The Definition of Ammunition
The "packaged" components that are needed in order to fire in a case or shell holding a primer,
(which produces the spark) a charge of propellant (gunpowder) and a projectile (bullets, slug or pellets.)
Sometimes called "fixed ammunition" to differentiate from the individual components placed separately in muzzleloaders.
A single unit of ammunition in modern firearms is called a cartridge. The units of measure for quantity of ammunition is rounds.
There are hundreds of sizes of ammunition, examples include .223 Remington, 9mm Luger, 30.06, .308 Winchester,
.300 Winchester Magnum, and .50 Browning Machine Gun (BMG). The ammunition used must match the firearm.
19 Other Firearms Definitions You Need To Know
The second article in the United States Bill of Rights which states,
"A well regulated militia being necessary for a free state, the right of the people to keep and bear arms shall not be infringed."
Abbreviation for Double Action/Single Action. A type of firearm that is designed to operate in double action on the first shot, and in single action on the second and subsequent shots.
The locking lugs on a break-action firearm that extend from the bottom of the barrels under the chamber(s) and connect into the receiver bottom.
A type of expanding bullet with a concavity in its nose to increase expansion on penetration of a solid target.
Some hollow-point's are also designed to fragment as they expand. They are least likely to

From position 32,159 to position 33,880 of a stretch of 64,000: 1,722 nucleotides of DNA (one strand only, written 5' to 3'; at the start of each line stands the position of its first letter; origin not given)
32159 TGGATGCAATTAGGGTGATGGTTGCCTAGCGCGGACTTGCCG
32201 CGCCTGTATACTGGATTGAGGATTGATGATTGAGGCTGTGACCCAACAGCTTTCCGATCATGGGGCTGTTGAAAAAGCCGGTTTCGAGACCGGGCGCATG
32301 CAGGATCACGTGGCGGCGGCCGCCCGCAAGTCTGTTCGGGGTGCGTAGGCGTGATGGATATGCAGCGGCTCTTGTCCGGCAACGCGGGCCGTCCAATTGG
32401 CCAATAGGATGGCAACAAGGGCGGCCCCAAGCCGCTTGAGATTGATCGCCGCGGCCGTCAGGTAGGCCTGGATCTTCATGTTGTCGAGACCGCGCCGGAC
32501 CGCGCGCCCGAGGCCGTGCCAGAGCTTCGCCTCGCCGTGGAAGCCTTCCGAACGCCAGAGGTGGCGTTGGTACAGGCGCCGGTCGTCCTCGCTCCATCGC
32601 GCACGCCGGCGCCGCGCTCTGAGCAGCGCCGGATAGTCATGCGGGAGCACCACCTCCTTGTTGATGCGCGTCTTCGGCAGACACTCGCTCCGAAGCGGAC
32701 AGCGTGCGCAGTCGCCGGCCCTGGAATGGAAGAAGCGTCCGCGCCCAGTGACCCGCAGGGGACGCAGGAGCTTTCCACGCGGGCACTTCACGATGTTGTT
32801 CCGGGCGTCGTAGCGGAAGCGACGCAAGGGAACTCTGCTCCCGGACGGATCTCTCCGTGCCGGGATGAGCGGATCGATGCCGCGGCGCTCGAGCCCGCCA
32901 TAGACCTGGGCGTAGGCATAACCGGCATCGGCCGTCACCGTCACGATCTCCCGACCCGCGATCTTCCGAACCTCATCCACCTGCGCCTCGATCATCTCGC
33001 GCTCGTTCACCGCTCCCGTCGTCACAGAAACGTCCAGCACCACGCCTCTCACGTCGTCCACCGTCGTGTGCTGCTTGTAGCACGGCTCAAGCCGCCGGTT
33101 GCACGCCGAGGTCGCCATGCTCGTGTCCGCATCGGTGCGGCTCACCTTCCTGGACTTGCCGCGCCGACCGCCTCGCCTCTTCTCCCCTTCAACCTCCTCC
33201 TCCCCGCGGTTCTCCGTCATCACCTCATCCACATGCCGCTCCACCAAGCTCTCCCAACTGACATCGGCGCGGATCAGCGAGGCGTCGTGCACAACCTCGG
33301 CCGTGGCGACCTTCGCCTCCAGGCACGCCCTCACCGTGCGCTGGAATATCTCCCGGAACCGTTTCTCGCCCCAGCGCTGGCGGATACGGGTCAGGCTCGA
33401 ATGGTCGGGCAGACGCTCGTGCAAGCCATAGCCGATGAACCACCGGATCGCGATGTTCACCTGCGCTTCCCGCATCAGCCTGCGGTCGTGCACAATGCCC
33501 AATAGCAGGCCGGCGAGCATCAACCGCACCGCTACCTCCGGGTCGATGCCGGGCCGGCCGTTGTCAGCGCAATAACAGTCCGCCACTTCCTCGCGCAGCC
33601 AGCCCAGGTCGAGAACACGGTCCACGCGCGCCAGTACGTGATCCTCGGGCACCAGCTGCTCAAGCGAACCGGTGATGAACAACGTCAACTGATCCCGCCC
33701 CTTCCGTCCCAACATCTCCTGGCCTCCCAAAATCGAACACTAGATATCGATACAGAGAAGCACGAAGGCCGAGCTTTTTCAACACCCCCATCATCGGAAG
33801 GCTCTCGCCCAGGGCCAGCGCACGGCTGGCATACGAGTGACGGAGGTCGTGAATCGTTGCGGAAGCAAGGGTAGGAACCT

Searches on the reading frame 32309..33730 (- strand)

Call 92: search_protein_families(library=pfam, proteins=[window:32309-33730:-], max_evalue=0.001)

over-penetrate the target and harm an innocent bystander. Commonly used for self-defense.
A needle like metal part of a modern firearm that gives a vigorous strike to the primer initiating the firing of the cartridge.
Violent Crime Control and Law Enforcement Act of 1994.
It is an act of Congress dealing with crime and law enforcement that became law in 1994.
Of the sections of the bill, it included the Federal Assault Weapons Ban.
This occurs in telescopic sights when the primary image of the objective lens does not coincide with the reticle.Telescopic sights often have parallax adjustments to minimize this effect.
A type of firearm in which the action is closed, with a cartridge in the chamber prior to firing. When the trigger is pressed the cartridge is fired,
and the action cycles loading another cartridge into chamber and when firing is stopped the bolt remains closed and the chamber remains loaded.
A firearm is said to be "zeroed in" when its sights have been adjusted so that the bullet will hit the center of the target
when the sights are properly aligned upon the center of the target. The farthest distance from a firearm at which the bullet's path and the point of aim coincide.
This term is also used to mean the process of insuring that the sights of a firearm are properly aligned so that where they
indicate the bullet will strike is in fact where it strikes.
The wearing away of a barrel's metal surface by a bullet or shot charge or by the heat of powder gases.
A firearm with a coil-spring-actuated firing pin, or with its hammer enclosed inside the action body; i.e.. no externally visible hammer.
A strong spring which activates the striker or hammer of a firearm.